According to Gay Lussac’s theory, at constant volume, the pressure of a fixed amount of a gas varies directly with the temperature. Avogadro used the conclusions of Gay Lussac’s theory and Dalton’s atomic theory to derive a relationship between volume and the amount of a gas. According to Avogadro’s law, equal volumes of all gases under the same conditions of temperature and pressure contain an equal number of molecules.
Mathematically it can be stated as,
V ∝ n
V= volume of gas
n = number of moles
V= k n
Where k is the constant of proportionality.
The number of molecules in one mole is given by Avogadro’s constant, also known as Avogadro’s number
NA = 6.023 × 1023.
Volume of one mole of gas can be calculated at STP (standard temperature and pressure) with the help of ideal gas equation,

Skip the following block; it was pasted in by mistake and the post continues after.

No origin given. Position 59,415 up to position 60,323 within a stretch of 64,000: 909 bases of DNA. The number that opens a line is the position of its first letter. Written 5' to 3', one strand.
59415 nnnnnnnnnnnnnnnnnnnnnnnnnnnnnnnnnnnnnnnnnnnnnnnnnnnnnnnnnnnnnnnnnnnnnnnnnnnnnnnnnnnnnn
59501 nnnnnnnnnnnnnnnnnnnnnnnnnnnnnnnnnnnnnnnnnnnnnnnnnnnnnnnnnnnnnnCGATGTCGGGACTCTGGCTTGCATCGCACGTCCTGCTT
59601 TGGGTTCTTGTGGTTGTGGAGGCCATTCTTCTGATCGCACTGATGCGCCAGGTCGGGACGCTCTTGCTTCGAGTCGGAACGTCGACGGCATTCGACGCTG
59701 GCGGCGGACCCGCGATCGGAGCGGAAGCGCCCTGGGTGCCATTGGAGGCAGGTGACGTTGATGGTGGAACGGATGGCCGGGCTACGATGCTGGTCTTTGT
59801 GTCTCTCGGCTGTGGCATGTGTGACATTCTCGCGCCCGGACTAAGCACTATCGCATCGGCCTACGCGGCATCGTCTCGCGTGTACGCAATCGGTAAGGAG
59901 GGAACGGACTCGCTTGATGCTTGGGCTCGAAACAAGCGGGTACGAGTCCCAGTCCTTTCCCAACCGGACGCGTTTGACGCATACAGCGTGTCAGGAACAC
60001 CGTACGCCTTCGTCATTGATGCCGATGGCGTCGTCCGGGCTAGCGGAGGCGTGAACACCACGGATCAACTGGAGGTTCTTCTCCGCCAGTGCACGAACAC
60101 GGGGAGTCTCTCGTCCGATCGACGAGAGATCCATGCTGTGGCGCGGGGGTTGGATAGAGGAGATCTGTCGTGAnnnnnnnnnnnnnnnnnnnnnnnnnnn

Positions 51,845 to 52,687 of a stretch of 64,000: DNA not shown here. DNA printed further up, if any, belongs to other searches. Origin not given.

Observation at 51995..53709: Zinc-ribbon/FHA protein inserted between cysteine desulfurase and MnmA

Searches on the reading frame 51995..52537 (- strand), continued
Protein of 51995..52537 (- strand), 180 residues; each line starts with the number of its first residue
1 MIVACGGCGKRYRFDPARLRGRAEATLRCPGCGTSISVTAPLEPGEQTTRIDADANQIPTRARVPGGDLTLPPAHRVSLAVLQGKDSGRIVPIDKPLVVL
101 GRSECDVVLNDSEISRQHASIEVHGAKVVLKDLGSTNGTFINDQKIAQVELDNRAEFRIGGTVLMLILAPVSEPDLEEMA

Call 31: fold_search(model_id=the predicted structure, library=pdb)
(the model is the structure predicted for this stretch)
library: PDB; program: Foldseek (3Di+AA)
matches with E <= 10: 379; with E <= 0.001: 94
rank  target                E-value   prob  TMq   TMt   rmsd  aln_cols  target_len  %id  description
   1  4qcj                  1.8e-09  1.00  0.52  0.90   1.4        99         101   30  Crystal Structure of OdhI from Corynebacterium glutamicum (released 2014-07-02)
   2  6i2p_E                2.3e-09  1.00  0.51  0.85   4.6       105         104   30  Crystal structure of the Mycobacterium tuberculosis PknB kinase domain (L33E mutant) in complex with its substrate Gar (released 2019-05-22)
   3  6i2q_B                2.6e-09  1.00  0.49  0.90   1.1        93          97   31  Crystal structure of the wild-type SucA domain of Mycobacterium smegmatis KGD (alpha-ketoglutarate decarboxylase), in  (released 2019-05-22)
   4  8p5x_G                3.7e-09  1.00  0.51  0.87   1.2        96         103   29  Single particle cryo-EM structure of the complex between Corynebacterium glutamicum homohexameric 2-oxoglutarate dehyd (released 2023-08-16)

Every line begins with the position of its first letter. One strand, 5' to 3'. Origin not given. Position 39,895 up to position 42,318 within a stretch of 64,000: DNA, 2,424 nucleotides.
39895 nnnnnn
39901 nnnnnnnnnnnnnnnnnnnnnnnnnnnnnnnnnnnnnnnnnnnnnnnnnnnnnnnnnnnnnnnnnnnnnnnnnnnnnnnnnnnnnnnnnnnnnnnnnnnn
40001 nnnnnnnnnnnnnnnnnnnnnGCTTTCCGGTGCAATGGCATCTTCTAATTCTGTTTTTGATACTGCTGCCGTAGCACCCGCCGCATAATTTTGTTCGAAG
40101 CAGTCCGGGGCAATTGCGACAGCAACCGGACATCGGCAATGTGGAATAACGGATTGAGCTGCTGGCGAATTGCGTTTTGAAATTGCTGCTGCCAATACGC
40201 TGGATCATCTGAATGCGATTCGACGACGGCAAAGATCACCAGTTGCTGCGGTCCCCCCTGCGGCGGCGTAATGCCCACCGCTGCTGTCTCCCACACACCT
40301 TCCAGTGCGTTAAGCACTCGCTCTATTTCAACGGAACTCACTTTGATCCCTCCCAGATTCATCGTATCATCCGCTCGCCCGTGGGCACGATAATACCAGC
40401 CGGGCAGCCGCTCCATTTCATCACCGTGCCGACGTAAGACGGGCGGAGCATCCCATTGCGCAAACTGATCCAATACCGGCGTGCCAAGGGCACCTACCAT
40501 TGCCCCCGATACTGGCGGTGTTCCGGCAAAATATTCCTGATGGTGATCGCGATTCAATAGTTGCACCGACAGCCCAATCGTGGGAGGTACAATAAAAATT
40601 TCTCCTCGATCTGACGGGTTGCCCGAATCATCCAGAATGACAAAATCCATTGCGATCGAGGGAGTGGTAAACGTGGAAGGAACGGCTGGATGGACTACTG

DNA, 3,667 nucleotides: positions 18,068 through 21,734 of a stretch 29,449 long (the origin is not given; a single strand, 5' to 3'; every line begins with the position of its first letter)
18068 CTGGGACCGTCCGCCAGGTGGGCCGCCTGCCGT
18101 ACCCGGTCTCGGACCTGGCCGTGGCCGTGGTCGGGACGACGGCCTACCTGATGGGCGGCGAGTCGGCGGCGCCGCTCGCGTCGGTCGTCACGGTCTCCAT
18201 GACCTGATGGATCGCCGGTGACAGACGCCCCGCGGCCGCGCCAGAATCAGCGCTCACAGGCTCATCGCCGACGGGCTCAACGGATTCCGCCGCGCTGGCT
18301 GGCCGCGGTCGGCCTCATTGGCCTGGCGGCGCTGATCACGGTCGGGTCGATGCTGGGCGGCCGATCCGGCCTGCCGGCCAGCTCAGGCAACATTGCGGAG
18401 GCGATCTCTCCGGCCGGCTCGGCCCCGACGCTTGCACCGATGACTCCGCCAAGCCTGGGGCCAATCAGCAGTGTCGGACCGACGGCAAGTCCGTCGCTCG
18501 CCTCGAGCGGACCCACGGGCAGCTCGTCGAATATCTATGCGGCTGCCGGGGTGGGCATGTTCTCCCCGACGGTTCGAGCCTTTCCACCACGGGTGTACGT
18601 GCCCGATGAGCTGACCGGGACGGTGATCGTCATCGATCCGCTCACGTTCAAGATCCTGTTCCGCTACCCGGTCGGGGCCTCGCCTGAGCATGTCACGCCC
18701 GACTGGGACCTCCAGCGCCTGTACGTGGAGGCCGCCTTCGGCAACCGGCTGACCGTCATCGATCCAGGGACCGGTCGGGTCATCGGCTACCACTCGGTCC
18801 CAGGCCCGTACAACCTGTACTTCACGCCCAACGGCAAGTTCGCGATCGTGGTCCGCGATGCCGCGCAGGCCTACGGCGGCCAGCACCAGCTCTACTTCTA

Pressure at STP= 1025 Pa
Temperature at STP = 273.15K
Hence, according to Avogadro’s law, one mol of all gases at STP(standard temperature and pressure) will contain 22.710981 L of gas. Number of moles can be given in terms of molar mass as,
Where m = mass of gas under investigation
M = molar mass
By Avogadro’s law,
Where d is the density of the gas.
Form the above equation we can also deduce that density of a gas is directly proportioned to the molar mass of the gas. The above equation is useful in identification of a gas from the calculation of its molar mass. This law is useful while comparing same substance under two different conditions. For example: at constant temperature and pressure, if the volume and number of moles of gas changes from V1 to V2 and N1 to N2respectively. This can be expressed as,
Generally, only ideal gases are found to follow Avogadro’s law. However, real gases follow this law when forces of interaction between the gaseous molecules are practically negligible. This generally happens at very high temperature and low pressure.